Kang's story may be the more thrilling one of the two, but Min-woo's is emotionally more engaging. He later on asks his girlfriend which kind of a person she would prefer: A good person, who has commited a serious sin, or a bad person that hasn't sinned, yet. He doesn't ask her without a reason, since Min-woo's sin is a truely big one. The raping he did wasn't a typical one, though. In fact, he simply wanted to get into a conversation with Soo-yeon, but his appearance at that time in a dark alley scared Soo-yeon, so that she cried for help. Min-woo wanted her to keep quiet, and so before he could realize what happened he did something he never would have thought he'd be capable of, something that would stay as a demon in his head, torturing him forever. What this man did surely isn't forgiveable, but yet the movie manages that we can also have sympathy for this man. However, this emotional scar remains an insurmountable abyss between him and the viewer, in the end. We may be sure of the fact that Min-woo is no bad guy, but his personal deficits make him do things we can only shake our heads over.
Which brings us to the most poignant weakness of "Beautiful Sunday". If something can go wrong then it will go wrong, eventually. When it's possible for Min-woo to behave in a wrong way, then he will do so for whatever unfortunate reasons there are leading him to behave like that. This gives the movie a strong melodramatic character, which at times exceeds the amount of what the viewer can grant as being realistic. Luckily, the two main leads manage to eradicate this flaw most of time during the movie. Nam Goong-min delivers the most memorable performance since his character is very multi-layered and always succeeds in radiating something unfathomable. He is culprit and at the same time victim of his own actions. Nonetheless, the film doesn't take the easy route by simply depicting him as a psycho, but shows us the picture of a human being that made some terrible mistakes which make his world fall apart slowly.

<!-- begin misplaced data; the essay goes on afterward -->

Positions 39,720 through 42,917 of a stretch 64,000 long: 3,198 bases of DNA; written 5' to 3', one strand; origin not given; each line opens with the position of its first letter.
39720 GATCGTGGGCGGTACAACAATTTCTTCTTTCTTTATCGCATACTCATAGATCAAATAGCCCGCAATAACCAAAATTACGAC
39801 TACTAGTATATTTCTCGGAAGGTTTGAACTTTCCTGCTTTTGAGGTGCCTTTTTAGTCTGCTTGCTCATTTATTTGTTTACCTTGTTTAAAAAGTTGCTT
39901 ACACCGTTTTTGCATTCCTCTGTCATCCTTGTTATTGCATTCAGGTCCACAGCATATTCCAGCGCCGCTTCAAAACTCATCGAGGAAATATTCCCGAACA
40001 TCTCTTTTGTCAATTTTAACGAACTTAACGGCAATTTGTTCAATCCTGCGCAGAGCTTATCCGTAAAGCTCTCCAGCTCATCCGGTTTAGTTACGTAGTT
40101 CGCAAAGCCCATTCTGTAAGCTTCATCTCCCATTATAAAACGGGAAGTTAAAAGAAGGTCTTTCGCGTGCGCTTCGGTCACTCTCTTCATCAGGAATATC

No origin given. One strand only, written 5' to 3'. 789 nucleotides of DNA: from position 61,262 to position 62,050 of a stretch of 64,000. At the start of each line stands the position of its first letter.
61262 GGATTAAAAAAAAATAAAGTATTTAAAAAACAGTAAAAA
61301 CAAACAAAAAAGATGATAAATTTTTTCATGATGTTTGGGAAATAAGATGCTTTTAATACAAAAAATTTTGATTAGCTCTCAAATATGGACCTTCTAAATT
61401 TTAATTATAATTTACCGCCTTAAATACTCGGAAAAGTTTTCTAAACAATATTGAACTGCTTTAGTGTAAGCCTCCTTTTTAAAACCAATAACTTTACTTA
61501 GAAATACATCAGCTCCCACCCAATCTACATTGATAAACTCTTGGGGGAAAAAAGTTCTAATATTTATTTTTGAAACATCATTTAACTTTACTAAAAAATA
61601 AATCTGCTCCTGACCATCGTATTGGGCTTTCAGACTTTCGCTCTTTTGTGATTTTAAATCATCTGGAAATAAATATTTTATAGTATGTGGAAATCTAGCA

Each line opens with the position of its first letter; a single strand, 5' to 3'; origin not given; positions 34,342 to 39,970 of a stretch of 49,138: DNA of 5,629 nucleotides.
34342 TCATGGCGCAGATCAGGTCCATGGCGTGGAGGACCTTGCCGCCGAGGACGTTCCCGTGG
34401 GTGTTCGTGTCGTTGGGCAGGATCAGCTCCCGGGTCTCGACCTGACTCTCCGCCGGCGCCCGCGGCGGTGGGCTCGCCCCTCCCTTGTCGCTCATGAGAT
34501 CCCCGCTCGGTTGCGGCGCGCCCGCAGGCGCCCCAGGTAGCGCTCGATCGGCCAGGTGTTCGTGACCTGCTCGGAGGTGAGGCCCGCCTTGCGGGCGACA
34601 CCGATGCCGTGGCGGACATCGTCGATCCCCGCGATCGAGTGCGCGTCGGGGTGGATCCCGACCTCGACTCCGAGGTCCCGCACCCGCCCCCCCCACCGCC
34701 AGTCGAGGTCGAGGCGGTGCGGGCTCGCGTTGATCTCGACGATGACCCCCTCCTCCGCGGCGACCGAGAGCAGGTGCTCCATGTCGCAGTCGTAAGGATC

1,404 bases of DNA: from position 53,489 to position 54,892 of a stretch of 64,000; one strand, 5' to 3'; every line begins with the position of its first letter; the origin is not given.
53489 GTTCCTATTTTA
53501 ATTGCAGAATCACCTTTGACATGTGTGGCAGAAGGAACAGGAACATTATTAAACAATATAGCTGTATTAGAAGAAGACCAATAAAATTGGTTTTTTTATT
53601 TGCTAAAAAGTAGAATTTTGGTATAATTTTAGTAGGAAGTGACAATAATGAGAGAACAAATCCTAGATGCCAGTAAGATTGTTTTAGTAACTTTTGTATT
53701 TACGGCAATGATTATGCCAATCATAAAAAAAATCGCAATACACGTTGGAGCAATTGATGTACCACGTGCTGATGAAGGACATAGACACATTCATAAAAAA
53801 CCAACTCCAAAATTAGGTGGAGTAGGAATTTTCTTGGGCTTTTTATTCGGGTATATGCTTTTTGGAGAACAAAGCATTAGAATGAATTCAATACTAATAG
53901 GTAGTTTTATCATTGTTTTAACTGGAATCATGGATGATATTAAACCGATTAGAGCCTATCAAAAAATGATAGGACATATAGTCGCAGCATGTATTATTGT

Sadly, there are also some strange scenes, in which the acting of the leads can't be a 100 percent convincing, which applies mainly for Park Yong-woo ("World of Silence", "Musa"). Yet it's safe to say that the acting achievements are settled, apart from the depiction of some cliché-like mafia gang members, naturally, on a high level.
As already stated, "Beautiful Sunday" often looks more like a thriller than like a drama, but this fact also bestows a certain appealing and gritty charm upon the film. The score, surprisingly, is also fitting, even though a bit too action-focused most of the time. Sometimes it's also a annoying that the dramatic scenes are underlined by music too forcefully.
Jin Kwang-gyo's debut scores with a always apparent tension and the fact that we do care about the characters and want to know what fate they might meet in the end. Apart from that, there is also a very nice twist at the end. Especially thrilling is the scene when Kang and Min-woo meet at the police station one Sunday evening (hence the name of the movie). Here it shows that the a good dialogue can add to the thrilling factor of a film. Moreover, Park Yong-woo can finally show a bit more of his skills, when he has to deal with Min-woo, who seemingly is playing around with him, while he is completely exhausted mentally and is on the brink of going mad. But the truth that awaits him is by far more terrible, than what he might have expected of this guy...
A little bit too much melodrama reduces the quality level of "Beautful Sunday", as there is more than necessary, and director Jin also isn't that convincing in conveying his message as he would have liked to be. Still, this is a movie that will earn the approval of many thriller/drama- fans and deserves a thumbs up.